The choice before Dalits
Indian Express, September 5, 2000
Bharat Jhunjhunwala

The reservation-based policy of Dalit empowerment has certainly benefited the Dalit community. However, 95 per cent of the Dalits have been left out. The Dalit leadership has the moral responsibility to aggressively seek policies for their upliftment. Reservations cannot possibly help all the Dalits. The focus must shift to problems of land reforms, right to work and credit.

The issue emerged during a discussion among Dalit intellectuals on the constitutional review. The mainstream leadership wanted no dialogue with the Constitutional Review Committee set up by the government. Their argument was that the present Constitution -- despite its limitations -- has provided morerelief to the Dalits than they had got in the past 500 years. A dialogue withthe committee would amount to an endorsement of the review; or an admission that the Constitution could be changed. That would endanger the gains via reservations. One bird in the hand was better than two in the bush.

The dissenters contended that Babasaheb was himself not happy with the Constitution. If 95 per cent of the Dalits had been left behind, the problem,in part at least, lay with the Constitution, too. Instead of being defensive,while preserving the gains from reservations, efforts should be made to amend the Constitution in order to deal with problems of landlessness and unemployment. The poor Dalit had no bird in the hand to lose.

The mainstream leadership was interested in focussing on the expansion of reservations in the judiciary, defence, organised private sector and higher educational institutions; and continued access of reservations to the creamy layer and of those whose parent had once benefited. Exclusion of the creamy layer or past beneficiaries, they contended, would be discriminatory against the children of Dalit IAS officers.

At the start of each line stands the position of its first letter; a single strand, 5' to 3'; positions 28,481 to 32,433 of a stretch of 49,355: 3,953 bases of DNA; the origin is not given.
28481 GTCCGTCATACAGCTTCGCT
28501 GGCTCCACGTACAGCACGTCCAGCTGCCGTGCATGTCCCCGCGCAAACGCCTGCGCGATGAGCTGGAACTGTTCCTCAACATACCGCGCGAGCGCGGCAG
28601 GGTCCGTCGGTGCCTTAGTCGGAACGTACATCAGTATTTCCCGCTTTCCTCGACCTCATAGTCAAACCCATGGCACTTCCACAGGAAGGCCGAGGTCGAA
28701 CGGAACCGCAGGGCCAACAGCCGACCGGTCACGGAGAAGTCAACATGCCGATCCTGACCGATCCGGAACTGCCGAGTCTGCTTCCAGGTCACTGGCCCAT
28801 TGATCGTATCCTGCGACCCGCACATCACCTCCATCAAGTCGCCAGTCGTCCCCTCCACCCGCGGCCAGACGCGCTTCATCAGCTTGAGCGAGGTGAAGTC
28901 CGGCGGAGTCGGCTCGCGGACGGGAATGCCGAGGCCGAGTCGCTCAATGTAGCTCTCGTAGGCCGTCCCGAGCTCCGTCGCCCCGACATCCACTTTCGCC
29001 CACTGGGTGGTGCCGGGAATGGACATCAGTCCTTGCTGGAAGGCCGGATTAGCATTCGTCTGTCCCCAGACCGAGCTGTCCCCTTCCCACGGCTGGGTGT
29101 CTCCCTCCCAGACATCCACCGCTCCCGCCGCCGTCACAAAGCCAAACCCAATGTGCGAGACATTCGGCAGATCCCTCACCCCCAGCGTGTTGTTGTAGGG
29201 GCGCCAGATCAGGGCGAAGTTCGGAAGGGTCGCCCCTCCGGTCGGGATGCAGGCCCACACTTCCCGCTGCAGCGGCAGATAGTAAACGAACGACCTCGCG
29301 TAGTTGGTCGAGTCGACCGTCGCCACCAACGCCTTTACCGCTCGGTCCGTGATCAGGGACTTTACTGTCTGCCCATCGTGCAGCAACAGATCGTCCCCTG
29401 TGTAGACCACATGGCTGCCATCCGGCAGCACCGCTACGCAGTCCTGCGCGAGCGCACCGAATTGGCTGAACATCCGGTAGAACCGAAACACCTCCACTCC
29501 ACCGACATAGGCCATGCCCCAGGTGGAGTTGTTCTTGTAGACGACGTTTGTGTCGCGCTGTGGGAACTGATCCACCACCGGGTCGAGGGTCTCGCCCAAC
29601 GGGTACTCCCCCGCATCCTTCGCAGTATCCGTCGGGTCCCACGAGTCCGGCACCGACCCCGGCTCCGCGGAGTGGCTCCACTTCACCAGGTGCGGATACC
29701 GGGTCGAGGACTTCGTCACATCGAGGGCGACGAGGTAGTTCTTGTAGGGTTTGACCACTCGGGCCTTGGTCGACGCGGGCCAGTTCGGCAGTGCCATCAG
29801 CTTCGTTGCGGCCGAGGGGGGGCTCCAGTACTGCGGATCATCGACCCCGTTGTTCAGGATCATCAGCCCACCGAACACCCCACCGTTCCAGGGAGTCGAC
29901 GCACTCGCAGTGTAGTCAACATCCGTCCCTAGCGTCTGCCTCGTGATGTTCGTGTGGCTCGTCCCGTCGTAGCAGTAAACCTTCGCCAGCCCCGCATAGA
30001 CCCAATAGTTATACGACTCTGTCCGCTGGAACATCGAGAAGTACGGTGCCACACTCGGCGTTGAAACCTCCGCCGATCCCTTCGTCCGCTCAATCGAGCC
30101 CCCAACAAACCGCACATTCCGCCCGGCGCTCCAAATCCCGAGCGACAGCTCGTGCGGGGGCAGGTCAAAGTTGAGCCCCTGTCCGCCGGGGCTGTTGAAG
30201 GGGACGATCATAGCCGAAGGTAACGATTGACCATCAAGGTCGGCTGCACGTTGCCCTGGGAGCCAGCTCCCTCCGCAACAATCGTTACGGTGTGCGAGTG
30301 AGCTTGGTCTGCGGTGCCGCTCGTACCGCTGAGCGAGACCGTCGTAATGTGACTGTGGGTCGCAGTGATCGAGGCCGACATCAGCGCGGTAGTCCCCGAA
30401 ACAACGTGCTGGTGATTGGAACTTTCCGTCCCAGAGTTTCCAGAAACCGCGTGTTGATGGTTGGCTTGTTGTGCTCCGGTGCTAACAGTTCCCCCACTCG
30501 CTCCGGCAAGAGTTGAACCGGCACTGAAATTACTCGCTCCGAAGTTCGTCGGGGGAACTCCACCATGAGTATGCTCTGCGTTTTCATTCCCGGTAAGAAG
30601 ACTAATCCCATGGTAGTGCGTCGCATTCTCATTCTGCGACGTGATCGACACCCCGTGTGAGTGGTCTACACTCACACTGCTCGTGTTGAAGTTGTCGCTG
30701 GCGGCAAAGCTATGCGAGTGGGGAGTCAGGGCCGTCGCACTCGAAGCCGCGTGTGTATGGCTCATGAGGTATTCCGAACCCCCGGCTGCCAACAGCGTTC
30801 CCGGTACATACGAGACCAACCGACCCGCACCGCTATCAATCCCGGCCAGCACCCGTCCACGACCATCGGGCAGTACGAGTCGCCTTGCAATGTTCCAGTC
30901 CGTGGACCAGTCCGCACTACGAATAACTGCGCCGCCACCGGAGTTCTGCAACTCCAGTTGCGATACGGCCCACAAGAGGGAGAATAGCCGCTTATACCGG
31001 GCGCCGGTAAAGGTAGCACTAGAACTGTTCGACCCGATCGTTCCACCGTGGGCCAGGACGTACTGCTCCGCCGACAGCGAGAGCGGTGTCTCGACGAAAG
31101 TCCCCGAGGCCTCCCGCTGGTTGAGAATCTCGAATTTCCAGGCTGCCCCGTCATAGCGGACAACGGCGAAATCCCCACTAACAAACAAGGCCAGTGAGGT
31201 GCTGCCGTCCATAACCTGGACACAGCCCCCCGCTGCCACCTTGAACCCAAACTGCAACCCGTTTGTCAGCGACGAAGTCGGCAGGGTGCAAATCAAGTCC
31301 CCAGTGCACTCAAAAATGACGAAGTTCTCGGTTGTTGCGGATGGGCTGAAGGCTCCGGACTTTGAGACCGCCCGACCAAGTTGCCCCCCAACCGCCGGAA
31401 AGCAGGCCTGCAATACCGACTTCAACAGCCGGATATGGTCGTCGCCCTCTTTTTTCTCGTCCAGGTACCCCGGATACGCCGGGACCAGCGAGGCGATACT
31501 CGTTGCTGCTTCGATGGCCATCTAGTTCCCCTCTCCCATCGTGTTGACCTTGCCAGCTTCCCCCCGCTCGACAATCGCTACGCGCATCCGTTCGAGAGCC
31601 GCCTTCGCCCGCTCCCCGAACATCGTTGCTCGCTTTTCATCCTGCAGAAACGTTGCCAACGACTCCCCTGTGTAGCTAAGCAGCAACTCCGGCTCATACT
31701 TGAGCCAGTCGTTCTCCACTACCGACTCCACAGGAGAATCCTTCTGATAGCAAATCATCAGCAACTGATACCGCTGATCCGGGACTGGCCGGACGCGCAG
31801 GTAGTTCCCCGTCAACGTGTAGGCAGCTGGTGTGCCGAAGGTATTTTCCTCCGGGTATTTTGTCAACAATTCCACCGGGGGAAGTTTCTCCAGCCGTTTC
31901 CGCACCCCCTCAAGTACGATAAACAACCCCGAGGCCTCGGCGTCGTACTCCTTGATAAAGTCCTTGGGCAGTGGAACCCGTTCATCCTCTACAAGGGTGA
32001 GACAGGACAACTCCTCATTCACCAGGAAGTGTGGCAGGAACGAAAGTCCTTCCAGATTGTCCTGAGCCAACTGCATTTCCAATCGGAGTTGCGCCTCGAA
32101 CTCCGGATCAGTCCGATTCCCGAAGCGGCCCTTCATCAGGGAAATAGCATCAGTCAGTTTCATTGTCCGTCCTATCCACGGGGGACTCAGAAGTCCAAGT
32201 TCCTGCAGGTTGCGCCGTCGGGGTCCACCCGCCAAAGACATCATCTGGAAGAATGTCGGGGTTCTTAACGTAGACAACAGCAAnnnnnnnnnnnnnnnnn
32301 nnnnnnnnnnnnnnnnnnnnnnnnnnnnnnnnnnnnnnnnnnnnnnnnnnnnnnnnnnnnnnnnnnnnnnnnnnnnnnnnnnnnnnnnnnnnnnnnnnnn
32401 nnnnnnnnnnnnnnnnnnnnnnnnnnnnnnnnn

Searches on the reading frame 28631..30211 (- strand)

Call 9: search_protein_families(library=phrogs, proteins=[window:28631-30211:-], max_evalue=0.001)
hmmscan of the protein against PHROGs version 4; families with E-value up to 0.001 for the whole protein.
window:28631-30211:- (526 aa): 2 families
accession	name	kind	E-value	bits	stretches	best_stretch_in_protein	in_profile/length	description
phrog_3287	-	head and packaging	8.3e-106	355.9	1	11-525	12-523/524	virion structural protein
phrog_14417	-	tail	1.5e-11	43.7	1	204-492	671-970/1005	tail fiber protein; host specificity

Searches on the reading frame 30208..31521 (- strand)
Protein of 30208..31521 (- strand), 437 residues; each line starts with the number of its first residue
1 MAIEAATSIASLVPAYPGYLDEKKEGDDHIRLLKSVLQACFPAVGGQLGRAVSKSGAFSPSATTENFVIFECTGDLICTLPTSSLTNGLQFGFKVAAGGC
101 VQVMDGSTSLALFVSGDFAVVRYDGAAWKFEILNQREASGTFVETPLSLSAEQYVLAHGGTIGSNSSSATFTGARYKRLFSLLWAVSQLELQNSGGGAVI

The dissenting intellectuals wanted the benefit of reservations to be diffused and the focus to shift to land reforms and other issues. They noted that the existing situation in regard to land reforms could not possibly benefit the 95 per cent. Most of the land had already been fragmented. It was necessary for the government to acquire land for redistribution, increase the deduction for social purposes during land consolidation from five to 15 per cent, and reduce the level of ceilings. On unemployment, they noted that the Centre and the states were spending about Rs 95,219 crore (the 1997-98 Budget estimates) on various social welfare schemes like education, health and mid-day meals. Most of this money was pocketed by the upper castes. The government should find another Rs 70,000 crore for the implementation of a right-to-work programme.

The dissenters wanted these questions to occupy the centrestage. Both sides agreed that the present political leadership had mainly failed to raise theseissues in Parliament. The Dalit MPs were restricted by party discipline and whips. They were more interested in keeping their party leadership in good humour so that they would get the party ticket in the next elections.

The mainstream intellectuals wanted more social pressure to be exerted on the Dalit MPs to combat this non-performance. The dissenters suggested that the application of whip should be restricted to no-confidence motions alone. Besides, as Ambedkar had feared, those elected from reserved constituencies had been coopted by the establishment. Therefore, we should introduce theoccupational constituencies. Let the voters be divided by their occupations like landless labourers, small farmers, traders, homemakers, industrial workers, and government employees. Some of these constituencies, as of landless labourers, would be Dalit-dominated. Those elected from them would be honour-bound to primarily plead for the interest of their constituents. The voice of the 95 per cent would not be drowned.

The mainstream Dalit leadership has a choice to make. They have benefited personally but little has flowed down to the common Dalit. They will have tofight for issues affecting their less fortunate brethren. If not, the common Dalit would be justified in doing away with the mainstream Dalit leadership.

The writer is a former professor of economics, Indian Institute of Management, Bangalore

Copyright 2000 Indian Express Newspapers (Bombay) Ltd.

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